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Issue No. 18 - Humanity

Exhibition Review: Ryan McGinley at Team Gallery

Exhibition Review: Ryan McGinley at Team Gallery

© Dash (Manhattan Bridge), Courtesy of the Artist and Team (Gallery, inc.)

© Dash (Manhattan Bridge), Courtesy of the Artist and Team (Gallery, inc.)

By Baylee McKeel

Howling at you as you walk into the gallery is Ryan McGinley’s Dash (Manhattan Bridge). This image starts the show with a loud exclamation, a bright blonde haired man stretching out of the roof of a car, hat in hand and hair swept back by the wind. His face is shining with joy, a lively preface to the photographs to follow, a reminder of the happiness to be found in times defined by hopelessness. This body of work, Early, on view at Team gallery through April 1st, was created by McGinley in New York City from 1999 to 2003. This period marked the onset of the Bush era, 9/11, and the struggles of a nation simultaneously mourning and rebuilding.

© Jake (Bloody Brain), Courtesy of the Artist and Team (Gallery, inc.)

© Jake (Bloody Brain), Courtesy of the Artist and Team (Gallery, inc.)

His photographs show us his friends, many artist themselves, such as painter Dan Colen, photographer and multi-media collagist Dash Snow, and Kunle Martins (better known by his graffiti moniker Earsnot). In closely intimate and raw photographs, they are laughing, weeping, bleeding, having sex, doing drugs, tagging walls, pissing on streets and being purely and genuinely human. His photograph, Facial, is side by side with East Village Sunrise, an image of a breath-taking New York sunset. The stunning blue, white, purple, orange, and red melt together against the silhouette of the city. An elegant photograph, it heightens the startling rawness of the unapologetic boy confronting the viewer, forcing us to acknowledge his sexual persona. I was captivated by this set, their proximity striking me as beautiful, intimate, and encapsulating the great highs and lows of life.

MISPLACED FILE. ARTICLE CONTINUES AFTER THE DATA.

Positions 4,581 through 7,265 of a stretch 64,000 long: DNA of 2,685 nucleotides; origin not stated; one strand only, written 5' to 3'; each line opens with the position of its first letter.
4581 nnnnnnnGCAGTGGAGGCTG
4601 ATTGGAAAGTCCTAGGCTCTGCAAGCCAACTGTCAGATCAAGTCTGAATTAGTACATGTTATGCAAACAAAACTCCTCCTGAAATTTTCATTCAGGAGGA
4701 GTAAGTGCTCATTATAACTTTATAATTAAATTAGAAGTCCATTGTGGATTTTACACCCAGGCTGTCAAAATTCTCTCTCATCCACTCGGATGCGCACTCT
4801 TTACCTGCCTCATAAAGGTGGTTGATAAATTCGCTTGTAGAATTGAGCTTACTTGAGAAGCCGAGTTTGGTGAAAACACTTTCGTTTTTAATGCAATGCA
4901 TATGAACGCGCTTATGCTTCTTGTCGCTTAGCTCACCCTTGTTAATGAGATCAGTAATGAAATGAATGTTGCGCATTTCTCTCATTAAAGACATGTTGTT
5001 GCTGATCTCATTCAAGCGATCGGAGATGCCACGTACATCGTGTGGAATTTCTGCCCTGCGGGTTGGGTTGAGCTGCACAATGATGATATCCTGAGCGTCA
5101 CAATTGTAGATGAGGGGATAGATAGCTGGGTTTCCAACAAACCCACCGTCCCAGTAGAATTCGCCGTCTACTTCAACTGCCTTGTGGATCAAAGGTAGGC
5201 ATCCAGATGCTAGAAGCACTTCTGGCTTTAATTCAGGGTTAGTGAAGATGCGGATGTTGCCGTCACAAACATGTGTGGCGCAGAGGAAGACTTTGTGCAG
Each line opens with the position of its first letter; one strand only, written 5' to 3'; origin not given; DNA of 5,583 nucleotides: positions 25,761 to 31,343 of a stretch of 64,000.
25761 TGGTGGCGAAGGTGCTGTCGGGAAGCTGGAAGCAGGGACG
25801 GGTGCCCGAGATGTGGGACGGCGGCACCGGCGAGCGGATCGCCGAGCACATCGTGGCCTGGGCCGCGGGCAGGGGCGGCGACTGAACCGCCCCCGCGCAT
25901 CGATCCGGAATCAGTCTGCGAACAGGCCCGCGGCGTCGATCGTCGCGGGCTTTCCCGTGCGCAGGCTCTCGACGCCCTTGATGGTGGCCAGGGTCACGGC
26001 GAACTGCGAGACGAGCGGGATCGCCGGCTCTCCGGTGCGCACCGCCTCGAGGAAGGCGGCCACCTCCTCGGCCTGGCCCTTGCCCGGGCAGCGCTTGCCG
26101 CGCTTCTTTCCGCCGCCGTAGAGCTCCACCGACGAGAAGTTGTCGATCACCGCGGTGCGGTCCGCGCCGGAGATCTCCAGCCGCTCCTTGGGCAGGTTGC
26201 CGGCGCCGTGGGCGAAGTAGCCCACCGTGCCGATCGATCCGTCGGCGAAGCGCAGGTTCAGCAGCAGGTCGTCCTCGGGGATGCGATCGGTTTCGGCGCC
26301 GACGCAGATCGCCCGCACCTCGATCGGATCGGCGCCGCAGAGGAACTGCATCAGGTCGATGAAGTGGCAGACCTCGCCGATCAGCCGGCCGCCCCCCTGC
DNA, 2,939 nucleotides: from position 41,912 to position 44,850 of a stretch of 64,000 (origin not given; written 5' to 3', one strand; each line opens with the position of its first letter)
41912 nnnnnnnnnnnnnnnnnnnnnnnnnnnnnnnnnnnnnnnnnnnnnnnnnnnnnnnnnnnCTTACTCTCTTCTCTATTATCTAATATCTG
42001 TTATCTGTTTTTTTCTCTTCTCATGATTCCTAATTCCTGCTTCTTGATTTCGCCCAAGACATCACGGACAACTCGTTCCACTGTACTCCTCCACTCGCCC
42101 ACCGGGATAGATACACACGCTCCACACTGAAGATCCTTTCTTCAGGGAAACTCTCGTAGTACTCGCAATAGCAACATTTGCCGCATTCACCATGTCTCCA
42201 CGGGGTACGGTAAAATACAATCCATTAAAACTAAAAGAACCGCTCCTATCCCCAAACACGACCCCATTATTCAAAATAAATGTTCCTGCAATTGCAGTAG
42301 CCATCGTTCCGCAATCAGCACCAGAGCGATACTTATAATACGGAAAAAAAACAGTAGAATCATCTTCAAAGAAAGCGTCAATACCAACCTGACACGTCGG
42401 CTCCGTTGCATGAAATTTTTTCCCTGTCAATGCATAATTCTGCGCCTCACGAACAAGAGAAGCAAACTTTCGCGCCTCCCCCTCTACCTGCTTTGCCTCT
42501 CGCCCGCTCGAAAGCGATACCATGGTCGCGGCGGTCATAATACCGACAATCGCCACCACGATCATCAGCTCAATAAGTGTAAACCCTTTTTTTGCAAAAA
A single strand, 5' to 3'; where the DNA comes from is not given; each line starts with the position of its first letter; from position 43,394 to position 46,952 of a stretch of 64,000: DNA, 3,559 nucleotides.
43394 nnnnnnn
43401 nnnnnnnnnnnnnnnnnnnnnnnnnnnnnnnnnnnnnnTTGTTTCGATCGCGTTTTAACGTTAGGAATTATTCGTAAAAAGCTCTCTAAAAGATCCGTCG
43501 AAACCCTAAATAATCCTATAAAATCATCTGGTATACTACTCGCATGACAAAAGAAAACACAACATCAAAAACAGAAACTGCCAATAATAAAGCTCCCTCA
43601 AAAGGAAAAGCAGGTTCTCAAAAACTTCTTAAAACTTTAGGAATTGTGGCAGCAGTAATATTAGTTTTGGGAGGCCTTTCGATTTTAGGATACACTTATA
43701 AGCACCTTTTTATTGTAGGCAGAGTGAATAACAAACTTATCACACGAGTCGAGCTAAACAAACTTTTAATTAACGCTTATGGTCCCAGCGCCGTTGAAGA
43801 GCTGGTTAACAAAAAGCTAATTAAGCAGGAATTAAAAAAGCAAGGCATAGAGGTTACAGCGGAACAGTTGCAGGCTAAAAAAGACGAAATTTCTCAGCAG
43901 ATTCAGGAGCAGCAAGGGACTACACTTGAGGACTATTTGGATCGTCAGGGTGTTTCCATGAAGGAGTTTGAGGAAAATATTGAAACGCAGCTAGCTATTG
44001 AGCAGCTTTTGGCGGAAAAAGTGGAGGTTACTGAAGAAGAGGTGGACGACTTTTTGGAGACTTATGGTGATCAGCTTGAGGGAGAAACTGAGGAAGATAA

© East Village Sunrise, Courtesy of the Artist and Team (Gallery, inc.)

© East Village Sunrise, Courtesy of the Artist and Team (Gallery, inc.)

© Facial, Courtesy of the Artist and Team (Gallery, inc.)

© Facial, Courtesy of the Artist and Team (Gallery, inc.)

Against the back wall, Amy & Eric depicts a man and woman, both topless, hands grasping their sex. A tattoo on his stomach reads “Love is Strange”, an ironic summarization of both the photograph and the show itself as it celebrates the bizarreness and magnificence of life and love. One image showing a bloodied friend, Jake (Bloody Brain) is an arresting photo of a man caught under what appears to be a car, a chilling reminder of the human state. Amidst the joys and sorrows, the brilliant escapades of life are marked by tragedies, as the repercussions of 9/11 hung above McGinley and his friends while they were taking these images.

© Amy & Eric, Courtesy of the Artist and Team (Gallery, inc.)

© Amy & Eric, Courtesy of the Artist and Team (Gallery, inc.)

A group of four photographs next to one another sum up the show. A naked woman runs across the photo, covering herself with a smile on her face, a man with a red cloth over his face hides a laugh with a smirk, another man with a bloody and black eye stares at the camera with a cigarette hanging from his mouth, and a man lays, sensual and uncovered, across a bed. McGinley photographs humanity in all of its states. In a time of desperation he proves that life perseveres, that happiness and misery, intimacy and animosity, love and lust persist. 

© Courtesy of the Artist and Team (Gallery, inc.)

© Courtesy of the Artist and Team (Gallery, inc.)

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